It is commendable that a special group of lawyers in the Attorney-General's Chambers (AGC) is trying to bring a swifter end to the ordeal of abused foreign workers in Singapore. The group's efforts are a reminder that workers are workers, whether local or foreign, male or female, professional or blue-collar. This means that they deserve equal access to the law. They do, of course, but their ability to use that access varies.
Abused foreign workers may face impediments when their relationship with employers breaks down. Domestic workers fear being sent back home if they complain against errant employers. Their cases could take months or even years to come to court. Knowing this can only embolden errant employers into believing that their hapless workers would withdraw their complaints and return home silently. Since the reduced fear of prosecution increases the propensity to wayward behaviour, the AGC lawyers have sent out a clear message that Singapore will not tolerate the victimisation of workers, particularly when its chances are multiplied by their vulnerability.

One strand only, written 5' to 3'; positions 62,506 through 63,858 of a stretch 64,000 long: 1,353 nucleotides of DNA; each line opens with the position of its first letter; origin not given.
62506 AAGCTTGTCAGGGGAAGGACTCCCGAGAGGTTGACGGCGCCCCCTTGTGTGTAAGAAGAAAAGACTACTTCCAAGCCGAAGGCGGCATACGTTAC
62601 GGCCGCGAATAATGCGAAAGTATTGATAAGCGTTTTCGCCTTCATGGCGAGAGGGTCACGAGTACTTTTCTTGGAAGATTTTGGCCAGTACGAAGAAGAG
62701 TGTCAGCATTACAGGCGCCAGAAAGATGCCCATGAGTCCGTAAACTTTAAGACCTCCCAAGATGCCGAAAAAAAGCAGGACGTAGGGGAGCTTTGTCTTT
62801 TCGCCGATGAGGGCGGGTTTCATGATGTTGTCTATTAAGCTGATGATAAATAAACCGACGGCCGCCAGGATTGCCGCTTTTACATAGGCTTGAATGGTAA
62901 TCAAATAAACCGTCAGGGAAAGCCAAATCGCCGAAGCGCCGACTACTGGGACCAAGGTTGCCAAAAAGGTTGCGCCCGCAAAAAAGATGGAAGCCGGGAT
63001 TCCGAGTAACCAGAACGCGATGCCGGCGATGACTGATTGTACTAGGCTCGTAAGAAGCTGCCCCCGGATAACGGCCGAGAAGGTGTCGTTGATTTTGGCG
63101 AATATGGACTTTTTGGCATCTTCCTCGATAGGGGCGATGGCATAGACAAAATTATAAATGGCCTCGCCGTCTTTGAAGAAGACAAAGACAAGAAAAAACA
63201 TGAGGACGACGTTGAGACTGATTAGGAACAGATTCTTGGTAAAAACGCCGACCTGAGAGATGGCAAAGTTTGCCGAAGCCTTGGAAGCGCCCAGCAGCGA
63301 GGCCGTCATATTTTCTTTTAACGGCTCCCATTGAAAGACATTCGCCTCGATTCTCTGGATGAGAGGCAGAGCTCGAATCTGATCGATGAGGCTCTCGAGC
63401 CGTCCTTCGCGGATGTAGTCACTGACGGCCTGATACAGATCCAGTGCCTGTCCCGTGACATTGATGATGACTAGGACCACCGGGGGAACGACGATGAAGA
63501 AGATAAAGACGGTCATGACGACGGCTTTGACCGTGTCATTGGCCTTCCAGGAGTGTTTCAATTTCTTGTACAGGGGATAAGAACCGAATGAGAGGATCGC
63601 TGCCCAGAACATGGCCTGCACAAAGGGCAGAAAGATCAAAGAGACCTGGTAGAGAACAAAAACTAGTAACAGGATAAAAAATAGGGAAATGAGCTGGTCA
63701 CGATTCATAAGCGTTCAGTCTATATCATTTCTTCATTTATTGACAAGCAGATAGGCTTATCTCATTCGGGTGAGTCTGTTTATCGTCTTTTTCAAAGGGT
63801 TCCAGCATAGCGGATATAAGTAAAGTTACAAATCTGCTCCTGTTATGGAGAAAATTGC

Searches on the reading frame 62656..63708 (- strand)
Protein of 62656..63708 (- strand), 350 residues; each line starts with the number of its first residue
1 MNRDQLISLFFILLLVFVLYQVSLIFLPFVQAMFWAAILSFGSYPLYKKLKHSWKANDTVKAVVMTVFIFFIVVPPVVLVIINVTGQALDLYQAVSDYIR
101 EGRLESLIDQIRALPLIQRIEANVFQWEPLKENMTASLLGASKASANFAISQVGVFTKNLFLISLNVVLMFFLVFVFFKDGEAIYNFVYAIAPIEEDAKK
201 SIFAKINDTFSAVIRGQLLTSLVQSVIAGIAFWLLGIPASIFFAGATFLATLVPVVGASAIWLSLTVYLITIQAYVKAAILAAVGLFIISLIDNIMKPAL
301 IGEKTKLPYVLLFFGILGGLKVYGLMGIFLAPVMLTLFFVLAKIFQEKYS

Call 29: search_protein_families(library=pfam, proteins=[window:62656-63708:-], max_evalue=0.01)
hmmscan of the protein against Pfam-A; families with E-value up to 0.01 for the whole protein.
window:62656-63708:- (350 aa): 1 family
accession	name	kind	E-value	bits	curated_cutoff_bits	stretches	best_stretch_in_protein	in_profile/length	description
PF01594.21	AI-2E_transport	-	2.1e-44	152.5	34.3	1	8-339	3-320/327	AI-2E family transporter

The group's work has produced dramatic results, nearly halving the average time taken to bring closure to cases. Though the AGC lawyers often have to interview maids after a full day's work or on weekends, they find the work fulfilling because bringing justice to the abused is the other face of the coin of bringing the abuser to justice.
Apart from issues of right and wrong, the AGC lawyers draw attention to the role which foreign domestic workers play in Singapore. They contribute to the ability of both spouses to work, secure in the knowledge that their homes, children and the elderly are being cared for. Along with those in construction and cleaning, these workers take up jobs Singaporeans generally do not want. Their mostly anonymous labour underpins Singapore's way of life, but it should not be taken for granted.